Summary of Chapter 35: The Hidden Dread
Adam doesn’t see much of Hetty during the winter between November and February because he is working two jobs and getting ready for the wedding in March. Two rooms are prepared for Hetty and Adam in the Bede home, so that Seth and Lisbeth can stay in the house. Adam does not know why Hetty seems depressed sometimes and thinks it’s because of his mother living with them. Mrs. Poyser is surprised at Hetty’s ability to take on extra housework at Hall Farm and assumes she is learning how to be a housewife. In February Hetty goes to Treddleston to get some things for her wedding. She wears her red cloak and bonnet and wanders about in a daze, feeling lost. When she looks at a pond and wonders if she could drown herself in it, it is understood that she is pregnant.
The narrator finally answers the reader’s questions about Hetty’s condition, but indirectly, since she cannot discuss it openly with a Victorian audience. She calls the pregnancy “the hidden dread” and says Hetty only found out after her engagement to Adam. The narrator gives pride as a reason Hetty does not tell anyone. She thinks Arthur cannot do anything for her because her one dread is discovery, and he cannot save her from that. Now, she thinks she must run away. The only thought is that she has to hide, so that no one will ever know what happened to her. Telling her aunt she is going to see Dinah Morris for a while, she leaves by coach, silently crying tears at parting from Adam, who had given her love and protection. They will not miss her for at least two weeks. She plans to go to Arthur at Windsor, for surely he will take care of her. She knows she will never see home again.
Commentary on Chapter 35
This is the last chapter of the fourth book, the book where the consequences of the love affair between Hetty and Arthur come out. It opened with the crisis of Adam seeing them kiss, and it ends with Hetty running away, approximately eight months pregnant, trying to escape discovery. The next book will reveal the full tragedy.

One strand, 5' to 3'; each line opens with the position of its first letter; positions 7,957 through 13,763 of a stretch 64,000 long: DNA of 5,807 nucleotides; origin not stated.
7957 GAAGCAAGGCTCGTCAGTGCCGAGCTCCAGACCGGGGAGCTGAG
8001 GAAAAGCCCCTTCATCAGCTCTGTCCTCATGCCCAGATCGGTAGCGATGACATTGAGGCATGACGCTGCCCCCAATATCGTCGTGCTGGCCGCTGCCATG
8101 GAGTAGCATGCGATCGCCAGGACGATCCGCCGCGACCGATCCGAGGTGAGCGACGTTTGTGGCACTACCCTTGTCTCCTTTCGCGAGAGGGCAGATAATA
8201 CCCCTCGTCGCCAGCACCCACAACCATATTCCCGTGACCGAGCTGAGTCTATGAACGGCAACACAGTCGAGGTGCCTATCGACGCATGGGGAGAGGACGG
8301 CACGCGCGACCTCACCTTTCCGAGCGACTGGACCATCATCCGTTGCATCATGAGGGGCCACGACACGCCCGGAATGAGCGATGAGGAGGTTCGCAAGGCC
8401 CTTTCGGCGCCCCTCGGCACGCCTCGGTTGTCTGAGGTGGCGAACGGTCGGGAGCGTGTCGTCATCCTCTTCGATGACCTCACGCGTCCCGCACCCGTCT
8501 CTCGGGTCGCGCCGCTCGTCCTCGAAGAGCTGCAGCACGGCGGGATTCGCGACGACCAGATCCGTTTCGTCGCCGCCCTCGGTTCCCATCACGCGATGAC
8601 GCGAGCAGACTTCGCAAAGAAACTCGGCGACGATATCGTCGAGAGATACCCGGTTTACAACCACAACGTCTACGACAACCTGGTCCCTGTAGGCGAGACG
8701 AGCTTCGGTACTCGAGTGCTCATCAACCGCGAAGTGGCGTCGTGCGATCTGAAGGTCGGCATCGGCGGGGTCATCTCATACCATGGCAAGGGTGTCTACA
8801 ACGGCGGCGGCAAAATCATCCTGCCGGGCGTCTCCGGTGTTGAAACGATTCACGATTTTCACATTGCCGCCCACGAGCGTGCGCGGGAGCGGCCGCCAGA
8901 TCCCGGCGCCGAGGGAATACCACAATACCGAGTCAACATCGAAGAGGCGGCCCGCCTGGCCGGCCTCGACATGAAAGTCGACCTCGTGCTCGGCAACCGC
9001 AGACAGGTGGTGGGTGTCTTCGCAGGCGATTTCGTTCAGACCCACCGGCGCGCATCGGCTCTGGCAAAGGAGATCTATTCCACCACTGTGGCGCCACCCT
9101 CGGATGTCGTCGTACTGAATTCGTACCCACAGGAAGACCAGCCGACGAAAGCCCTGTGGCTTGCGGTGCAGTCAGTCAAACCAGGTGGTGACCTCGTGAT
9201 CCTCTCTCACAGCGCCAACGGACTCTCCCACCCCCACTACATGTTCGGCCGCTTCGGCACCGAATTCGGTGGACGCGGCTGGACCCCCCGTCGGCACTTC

The narrator tries to explain Hetty’s puzzling behavior. She doesn’t really understand she is pregnant for a long time, apparently, a detail hard for a modern reader to swallow. Her character has been explained, however, as not wanting to face unpleasant facts. And, most women at this time were ignorant of anatomy and sex, having to learn things from other women.
Hetty, like Arthur, depends on the opinions others have of her. She seems to have little moral integrity of her own. For instance, she never seems to give one thought to the baby or what she could do for it. She waits so long to admit the problem and to do anything, because like Arthur, she thinks something will happen to save her from this fate, a miscarriage perhaps. Equally hard to understand is how she could hide it, but with aprons and cloaks, it might be possible. One also wonders why she waits to contact Arthur as he told her to do if there was any trouble. The narrator explains that Hetty does not think that Arthur could cover up for her. He can take care of her and give her money, but he cannot save her reputation. This reminds us again of the small town atmosphere. If she goes to anyone she knows for help—Arthur and Dinah are the two who might do something—they would have to let her family and friends know. In her pride, she believes herself alone in her suffering, and the best solution for her is to disappear, so at least her reputation will be saved.
Hetty’s reasoning is not that of an adult, and by shifting to Hetty’s childish and fearful point of view in this chapter and in the fifth book, Eliot does something surprising no doubt for a Victorian audience. She does not try to excuse Hetty as a fallen woman, but she makes her plight sympathetic and understandable. We must have human pity for her. Her grief and fear make her close to insane in her thinking and actions. Arthur had thought to himself that even in the worst case, he could help Hetty, make it up to her, and make her glad that she had been with him. The evil consequences are more than he could have imagined and cannot be fixed with money. Anyone would be sorely tested by this trial, but Hetty does not have the inner resources or faith, like Dinah would, to survive such an experience and to make courageous choices.